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LMCs support contract but fear shift has come too late

GPs' representatives have thrown their weight behind the contract but believe their change of heart may come too late to affect the final ballot

result.

The dramatic switch in mood at last week's annual LMC conference saw GPs reject overwhelmingly motions criticising the deal and instead congratulating GP negotiators on their 'courage'.

Several critical motions, including one of no confidence in the negotiators, were withdrawn at the last minute as the move to a positive view became apparent. GPC chair Dr John Chisholm's opening speech was met with a standing ovation.

Dr Kevin McBride, a member of Wiltshire LMC, which had proposed the no confidence motion, said he believed a Yes vote was now 'pretty

certain'.

The result will be announced hours after the ballot closes at 10am this Friday.

But LMCs warned their mood swing may have come too late to sway sceptical grassroots GPs.

David Shubhaker, secretary of Redbridge and Waltham Forest LMC, said only 10 GPs out of 60 at two recent roadshows on the contract he attended had backed the deal.

'Even with our clear endorsement I have a feeling that grass-roots GPs are not as enlightened as we are,' he said.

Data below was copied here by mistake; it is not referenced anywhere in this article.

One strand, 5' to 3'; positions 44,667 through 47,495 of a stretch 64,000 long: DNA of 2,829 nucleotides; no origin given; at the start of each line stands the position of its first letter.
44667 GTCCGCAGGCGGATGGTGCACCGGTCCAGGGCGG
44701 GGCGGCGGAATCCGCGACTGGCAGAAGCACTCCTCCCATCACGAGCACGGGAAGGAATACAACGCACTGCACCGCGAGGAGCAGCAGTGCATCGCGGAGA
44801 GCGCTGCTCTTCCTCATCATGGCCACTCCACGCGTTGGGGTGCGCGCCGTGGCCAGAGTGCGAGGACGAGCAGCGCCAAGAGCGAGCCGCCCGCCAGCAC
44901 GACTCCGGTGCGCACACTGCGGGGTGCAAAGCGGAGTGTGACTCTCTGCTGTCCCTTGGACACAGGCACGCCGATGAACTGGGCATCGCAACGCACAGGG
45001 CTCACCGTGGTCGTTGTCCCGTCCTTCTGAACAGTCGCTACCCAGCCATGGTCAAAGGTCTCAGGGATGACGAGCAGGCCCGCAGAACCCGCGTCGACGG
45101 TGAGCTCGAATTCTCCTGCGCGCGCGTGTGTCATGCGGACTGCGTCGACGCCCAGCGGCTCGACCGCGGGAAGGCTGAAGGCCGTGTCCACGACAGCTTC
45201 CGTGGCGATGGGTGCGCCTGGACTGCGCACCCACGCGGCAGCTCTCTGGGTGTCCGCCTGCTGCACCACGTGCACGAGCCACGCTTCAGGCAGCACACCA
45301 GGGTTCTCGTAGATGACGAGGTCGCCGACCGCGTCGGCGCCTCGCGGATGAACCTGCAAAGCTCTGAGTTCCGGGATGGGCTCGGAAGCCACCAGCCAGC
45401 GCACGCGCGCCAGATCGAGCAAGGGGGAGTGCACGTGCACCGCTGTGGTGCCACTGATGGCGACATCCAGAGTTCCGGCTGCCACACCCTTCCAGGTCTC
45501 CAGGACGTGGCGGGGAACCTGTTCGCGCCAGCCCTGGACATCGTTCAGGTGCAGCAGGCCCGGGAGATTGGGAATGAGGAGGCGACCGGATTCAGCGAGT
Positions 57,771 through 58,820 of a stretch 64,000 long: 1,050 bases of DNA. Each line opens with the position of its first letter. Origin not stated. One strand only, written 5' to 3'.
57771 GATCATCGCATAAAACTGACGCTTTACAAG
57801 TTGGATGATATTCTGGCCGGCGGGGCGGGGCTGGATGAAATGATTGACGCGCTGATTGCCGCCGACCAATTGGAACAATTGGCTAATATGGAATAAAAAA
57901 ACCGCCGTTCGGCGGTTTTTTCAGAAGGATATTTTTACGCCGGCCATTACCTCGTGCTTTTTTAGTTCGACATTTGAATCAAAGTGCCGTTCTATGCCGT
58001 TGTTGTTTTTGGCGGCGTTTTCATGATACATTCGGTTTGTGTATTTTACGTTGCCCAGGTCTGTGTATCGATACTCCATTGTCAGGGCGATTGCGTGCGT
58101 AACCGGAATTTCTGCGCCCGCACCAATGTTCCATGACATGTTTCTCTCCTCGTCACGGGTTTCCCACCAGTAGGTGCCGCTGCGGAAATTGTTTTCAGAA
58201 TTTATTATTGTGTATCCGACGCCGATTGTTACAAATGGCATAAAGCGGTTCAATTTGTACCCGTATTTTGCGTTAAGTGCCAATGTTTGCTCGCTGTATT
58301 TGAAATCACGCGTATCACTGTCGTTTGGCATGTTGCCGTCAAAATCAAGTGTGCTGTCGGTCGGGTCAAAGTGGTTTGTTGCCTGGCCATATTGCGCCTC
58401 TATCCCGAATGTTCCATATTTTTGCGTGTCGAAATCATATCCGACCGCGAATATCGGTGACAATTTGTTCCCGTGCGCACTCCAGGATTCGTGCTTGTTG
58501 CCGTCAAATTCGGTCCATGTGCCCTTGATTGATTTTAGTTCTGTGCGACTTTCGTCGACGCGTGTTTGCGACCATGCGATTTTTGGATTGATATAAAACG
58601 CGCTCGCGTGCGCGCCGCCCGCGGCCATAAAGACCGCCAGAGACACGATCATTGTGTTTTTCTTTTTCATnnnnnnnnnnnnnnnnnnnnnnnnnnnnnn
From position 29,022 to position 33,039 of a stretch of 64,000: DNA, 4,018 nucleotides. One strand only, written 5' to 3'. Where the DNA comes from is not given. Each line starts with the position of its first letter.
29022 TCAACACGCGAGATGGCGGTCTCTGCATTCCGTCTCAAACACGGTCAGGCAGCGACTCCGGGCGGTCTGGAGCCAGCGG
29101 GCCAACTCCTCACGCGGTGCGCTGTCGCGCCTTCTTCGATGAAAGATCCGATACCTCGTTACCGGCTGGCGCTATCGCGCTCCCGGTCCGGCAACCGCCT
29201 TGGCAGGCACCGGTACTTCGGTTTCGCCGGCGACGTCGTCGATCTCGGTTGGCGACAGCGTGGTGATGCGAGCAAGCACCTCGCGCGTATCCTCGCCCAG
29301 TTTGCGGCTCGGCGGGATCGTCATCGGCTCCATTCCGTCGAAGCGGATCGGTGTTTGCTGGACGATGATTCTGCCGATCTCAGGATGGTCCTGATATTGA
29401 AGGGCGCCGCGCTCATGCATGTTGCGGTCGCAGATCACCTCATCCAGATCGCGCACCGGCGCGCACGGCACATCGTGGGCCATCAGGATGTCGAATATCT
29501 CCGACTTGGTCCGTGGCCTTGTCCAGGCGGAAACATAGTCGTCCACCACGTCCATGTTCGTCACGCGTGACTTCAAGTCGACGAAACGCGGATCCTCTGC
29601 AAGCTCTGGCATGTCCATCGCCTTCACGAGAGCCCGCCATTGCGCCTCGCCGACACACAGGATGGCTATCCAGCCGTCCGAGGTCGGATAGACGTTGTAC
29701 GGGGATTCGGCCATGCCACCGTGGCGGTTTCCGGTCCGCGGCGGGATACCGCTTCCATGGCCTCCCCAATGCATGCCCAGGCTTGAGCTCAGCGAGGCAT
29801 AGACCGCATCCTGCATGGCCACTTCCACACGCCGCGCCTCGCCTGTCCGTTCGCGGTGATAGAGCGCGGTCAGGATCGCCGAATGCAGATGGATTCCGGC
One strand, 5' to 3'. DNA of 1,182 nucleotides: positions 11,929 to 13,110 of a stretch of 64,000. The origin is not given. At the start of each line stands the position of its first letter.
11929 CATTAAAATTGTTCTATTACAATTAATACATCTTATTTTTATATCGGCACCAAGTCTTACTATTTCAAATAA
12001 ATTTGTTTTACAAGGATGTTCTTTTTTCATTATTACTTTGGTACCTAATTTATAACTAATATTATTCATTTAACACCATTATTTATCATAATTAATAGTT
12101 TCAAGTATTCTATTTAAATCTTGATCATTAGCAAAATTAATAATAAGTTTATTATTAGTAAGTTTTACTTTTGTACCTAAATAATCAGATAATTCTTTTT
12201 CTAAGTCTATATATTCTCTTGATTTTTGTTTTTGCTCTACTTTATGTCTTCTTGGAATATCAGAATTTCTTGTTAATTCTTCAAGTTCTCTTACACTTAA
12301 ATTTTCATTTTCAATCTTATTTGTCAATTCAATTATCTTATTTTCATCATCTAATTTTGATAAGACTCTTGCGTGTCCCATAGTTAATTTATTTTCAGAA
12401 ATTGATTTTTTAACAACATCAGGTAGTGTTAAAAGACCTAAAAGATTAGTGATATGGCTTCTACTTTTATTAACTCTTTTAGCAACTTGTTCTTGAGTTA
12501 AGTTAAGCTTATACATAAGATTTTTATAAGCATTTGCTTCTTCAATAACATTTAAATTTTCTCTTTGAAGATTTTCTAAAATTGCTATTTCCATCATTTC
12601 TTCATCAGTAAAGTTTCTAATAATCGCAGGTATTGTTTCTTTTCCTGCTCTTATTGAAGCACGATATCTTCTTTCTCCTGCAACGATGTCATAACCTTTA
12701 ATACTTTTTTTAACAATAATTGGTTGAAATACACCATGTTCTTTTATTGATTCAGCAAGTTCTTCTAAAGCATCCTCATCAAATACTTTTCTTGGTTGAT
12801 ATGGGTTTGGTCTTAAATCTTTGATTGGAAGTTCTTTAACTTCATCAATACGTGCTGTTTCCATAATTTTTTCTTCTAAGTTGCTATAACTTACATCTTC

GPC negotiator Dr Laurence Buckman said the support of LMCs did not necessarily translate to the entire profession. 'It does seem to swinging behind us,' he said.

'But there are people who are still angry and upset and what LMCs vote on and what happens on the floor with grass-roots GPs can be different so I'll wait and see.'

Dr Ian Jarvis has severely criticised a social services department at a public inquiry into the death of an 88-year-old patient who was forced to switch care homes because of a rise in fees.

Dr Jarvis wrote to Gloucestershire social services to warn moving Cissy Townsend would 'considerably reduce' her life expectancy, but the department still refused to fund the £85 a week increase. She died five days after the move.

Dr Jarvis, a GP in Gloucester, told last week's inquiry a compromise would have prolonged her life. 'Social services felt she didn't have special needs which required her to have different consideration. I felt in view of her communication difficulties, she did,' he said.

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